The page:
How well does your robot vacuum clean? If you bought a new model sometime in the last year, chances are that it cleans effectively thanks to a trove of new technologies. While 2020 ushered in the beginning of the robot vacuum security guard, with models features cameras that turned them into traveling security sentries to keep an eye out for intruders, very few could actually disinfect the surfaces they clean off. With CES 2021 knocking on the door, I’m hoping to see a leap in this area.
Current mopping robots just use water
You read that right. The vast majority of dedicated moppers and 2-in-1 robot vacuum combos on the market rely on nothing more than water for their mopping function — including the Samsung Jetbot Mop I reviewed. Sure, it may be enough to dust off surfaces and remove a stuck-on stain, but it does nothing to ensure that microscopic germs, bacteria, and other nasty baddies are eliminated. We broke down the two basic kinds of robot mops not too long ago, but as consumers continue to focus on having a cleaner home due to the ongoing pandemic, disinfecting will become more critical.
One of the main challenges is that disinfecting solutions would wreak havoc on some of the plastic components or tubes used by these bots, potentially damaging them in the process. Most robot vacs that mop come with explicit warnings to not use any other solvents or cleaning solutions other than just plain water. The chemicals in them could have harsh effects on how the robot performs over time.
Following the trend of a cleaner home
During the height of the pandemic, consumer awareness regarding air purifiers substantially increased. In fact, it’s estimated that the global air purifiers market will grow from $1.8 billion in 2019 to $2.3 billion by 2023. Even though studies still don’t paint an accurate picture of the effectiveness of air purifiers in combating threats such as the coronavirus COVID-19 virus, consumers are still willing to take any and all precautions.
UVC lighting solutions also grew in use and popularity, and companies were quick to bring to market gadgets that cover the gamut. From portable UVC wands to larger UVC sanitizer boxes, many folks were willing to use these UVC gadgets to help sanitize surfaces, clothes, and their electronics. However, there are many factors that come into play in regard to the effectiveness of UVC light in inactivating the virus — such as the wavelength, dose, and duration of the light.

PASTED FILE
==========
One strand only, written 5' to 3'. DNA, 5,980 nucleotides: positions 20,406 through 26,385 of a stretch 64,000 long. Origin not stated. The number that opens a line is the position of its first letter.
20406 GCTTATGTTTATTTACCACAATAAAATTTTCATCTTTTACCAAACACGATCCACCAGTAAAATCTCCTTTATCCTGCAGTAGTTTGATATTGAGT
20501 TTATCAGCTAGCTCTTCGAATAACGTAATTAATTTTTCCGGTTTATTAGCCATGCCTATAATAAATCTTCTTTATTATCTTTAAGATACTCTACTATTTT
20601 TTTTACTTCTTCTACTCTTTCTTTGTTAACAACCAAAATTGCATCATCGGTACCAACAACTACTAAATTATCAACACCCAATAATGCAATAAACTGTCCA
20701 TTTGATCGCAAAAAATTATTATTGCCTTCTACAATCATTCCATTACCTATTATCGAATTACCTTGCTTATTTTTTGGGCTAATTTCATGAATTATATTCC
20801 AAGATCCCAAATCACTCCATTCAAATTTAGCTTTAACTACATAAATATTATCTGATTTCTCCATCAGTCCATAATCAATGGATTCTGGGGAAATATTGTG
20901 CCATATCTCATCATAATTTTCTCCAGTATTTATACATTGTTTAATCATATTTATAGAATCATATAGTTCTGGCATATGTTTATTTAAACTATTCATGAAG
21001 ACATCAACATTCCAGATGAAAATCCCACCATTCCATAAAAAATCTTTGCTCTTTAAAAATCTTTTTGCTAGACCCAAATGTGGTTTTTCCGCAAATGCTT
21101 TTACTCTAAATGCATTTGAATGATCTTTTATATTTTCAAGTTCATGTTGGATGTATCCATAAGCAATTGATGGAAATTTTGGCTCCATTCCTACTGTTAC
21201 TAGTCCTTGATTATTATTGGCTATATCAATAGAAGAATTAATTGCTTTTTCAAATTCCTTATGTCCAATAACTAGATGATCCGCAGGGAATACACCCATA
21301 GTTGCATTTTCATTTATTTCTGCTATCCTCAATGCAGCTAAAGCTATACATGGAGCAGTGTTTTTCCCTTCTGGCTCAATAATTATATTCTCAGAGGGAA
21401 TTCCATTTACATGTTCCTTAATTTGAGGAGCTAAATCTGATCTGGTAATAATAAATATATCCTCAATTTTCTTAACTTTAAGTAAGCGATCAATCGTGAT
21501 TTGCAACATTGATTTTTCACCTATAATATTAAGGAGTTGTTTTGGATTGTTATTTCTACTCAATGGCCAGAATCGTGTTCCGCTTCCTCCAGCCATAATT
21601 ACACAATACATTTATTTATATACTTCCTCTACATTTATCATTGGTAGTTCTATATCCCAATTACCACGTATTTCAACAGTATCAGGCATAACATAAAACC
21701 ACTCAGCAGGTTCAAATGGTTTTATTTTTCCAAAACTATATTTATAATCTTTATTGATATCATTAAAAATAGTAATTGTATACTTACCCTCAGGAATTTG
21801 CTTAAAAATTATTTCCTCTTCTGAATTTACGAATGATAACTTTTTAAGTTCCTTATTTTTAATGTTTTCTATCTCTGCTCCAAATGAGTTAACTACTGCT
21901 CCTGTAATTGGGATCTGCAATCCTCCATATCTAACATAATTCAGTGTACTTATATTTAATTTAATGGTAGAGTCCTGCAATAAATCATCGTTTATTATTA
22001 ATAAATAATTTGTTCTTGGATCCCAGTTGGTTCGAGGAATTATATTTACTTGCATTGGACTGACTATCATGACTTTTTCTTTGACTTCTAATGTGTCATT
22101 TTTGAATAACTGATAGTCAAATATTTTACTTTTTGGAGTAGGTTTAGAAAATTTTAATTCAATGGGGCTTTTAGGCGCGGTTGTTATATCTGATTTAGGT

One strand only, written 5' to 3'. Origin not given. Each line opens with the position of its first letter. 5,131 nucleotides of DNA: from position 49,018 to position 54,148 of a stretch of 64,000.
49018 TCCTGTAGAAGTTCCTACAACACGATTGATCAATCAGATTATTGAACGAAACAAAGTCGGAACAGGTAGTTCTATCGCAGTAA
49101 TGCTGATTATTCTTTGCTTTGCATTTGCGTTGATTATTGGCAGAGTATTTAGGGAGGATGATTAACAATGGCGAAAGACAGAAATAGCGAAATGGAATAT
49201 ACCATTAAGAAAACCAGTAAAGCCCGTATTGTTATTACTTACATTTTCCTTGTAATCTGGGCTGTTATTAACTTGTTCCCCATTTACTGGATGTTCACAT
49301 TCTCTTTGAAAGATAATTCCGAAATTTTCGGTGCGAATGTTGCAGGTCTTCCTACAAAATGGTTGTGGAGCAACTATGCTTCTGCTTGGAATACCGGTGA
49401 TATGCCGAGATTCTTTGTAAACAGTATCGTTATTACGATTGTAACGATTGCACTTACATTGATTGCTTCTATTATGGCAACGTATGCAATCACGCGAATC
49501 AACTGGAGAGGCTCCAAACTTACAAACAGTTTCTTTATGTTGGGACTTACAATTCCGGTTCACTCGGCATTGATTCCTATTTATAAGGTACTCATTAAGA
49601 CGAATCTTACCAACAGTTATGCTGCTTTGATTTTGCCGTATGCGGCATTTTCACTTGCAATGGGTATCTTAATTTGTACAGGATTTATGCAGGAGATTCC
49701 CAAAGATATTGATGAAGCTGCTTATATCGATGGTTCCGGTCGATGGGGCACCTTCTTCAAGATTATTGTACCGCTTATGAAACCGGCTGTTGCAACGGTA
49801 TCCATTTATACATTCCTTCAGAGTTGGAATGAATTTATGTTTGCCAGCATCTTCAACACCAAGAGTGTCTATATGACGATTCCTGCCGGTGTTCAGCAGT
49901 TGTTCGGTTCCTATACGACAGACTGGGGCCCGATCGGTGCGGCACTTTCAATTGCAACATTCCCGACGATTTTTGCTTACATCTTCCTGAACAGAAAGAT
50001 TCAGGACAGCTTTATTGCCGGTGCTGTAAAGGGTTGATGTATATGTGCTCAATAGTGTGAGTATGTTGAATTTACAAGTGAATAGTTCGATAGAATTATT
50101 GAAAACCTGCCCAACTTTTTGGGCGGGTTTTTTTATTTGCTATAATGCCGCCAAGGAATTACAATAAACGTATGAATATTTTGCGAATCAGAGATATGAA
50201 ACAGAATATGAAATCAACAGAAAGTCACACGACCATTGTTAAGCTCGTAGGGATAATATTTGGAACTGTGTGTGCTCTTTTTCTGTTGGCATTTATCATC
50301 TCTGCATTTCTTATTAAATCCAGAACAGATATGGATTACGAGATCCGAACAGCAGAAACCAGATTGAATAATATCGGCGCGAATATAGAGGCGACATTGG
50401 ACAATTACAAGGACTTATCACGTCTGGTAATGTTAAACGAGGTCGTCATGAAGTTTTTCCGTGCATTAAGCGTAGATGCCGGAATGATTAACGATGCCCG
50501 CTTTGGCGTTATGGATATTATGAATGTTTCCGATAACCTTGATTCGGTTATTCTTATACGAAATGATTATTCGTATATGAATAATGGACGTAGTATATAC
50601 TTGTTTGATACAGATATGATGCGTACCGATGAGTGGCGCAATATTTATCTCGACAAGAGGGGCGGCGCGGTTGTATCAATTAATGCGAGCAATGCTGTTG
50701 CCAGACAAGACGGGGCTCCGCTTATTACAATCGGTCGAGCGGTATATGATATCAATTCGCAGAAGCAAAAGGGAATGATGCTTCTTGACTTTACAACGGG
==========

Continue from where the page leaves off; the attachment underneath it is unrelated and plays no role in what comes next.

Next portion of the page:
There were several other devices announced last year that were developed to help fight the spread of germs in the home. Take for example the Lifx Clean, announced not too long ago, which leverages High Energy Visible (HEV) light to eliminate bacteria on surfaces. What’s notable about it is that it looks and functions very much like any of the company’s other smart lights. Another device that stood out last year was the Samsung Smart AirDresser, a mini closet-like compartment that uses the power of steam to keep clothes refreshed — but more importantly, eliminates 99.9% of four viruses (adenovirus, influenza, coronavirus, and herpesvirus).
Disinfecting robot vacs can be practical
The examples I gave above about the various gadgets that can help keep the home clean may seem over the top and borderline impractical, but some of those solutions can somehow make their way in some capacity into robot vacuums. Yes, I wouldn’t be shocked if UVC light were somehow incorporated — but that would likely involve extremely slow passes in order to be effective. Steam could also somehow be introduced, but I’d imagine that it’d be a bit more impractical due to the potential power hog of the heating elements.
For my apartment’s hardwood floors, I usually spray a disinfectant solution or cleaner after they’re cleared of dirt and debris by my robot vacuum. Alternatively, there are plenty of people that rely on cleaning wipes, such as Swiffer’s wet mopping pads, to clean floors. Since most of today’s robot vacuums simply have a mopping pad attachment, I often wonder if they could be reengineered to accommodate these cleaning pads — like Walmart’s Great Value Disinfecting Wet Mopping Cloths, which claim to kill 99.9% of bacteria and cost a mere $7 for a 24-pack.
It seems like an easy thing to accomplish, which could be achieved in a way that doesn’t come into contact with critical components that may erode due to the chemicals. Still, this is the kind of leap that’s needed to give robot vacuums more value beyond just mopping floors with water. It’s wonderful that my feet enjoy the clean feel after my current robot vac combo mops, but it’s not clean in the sense that bacteria and other germs are eliminated.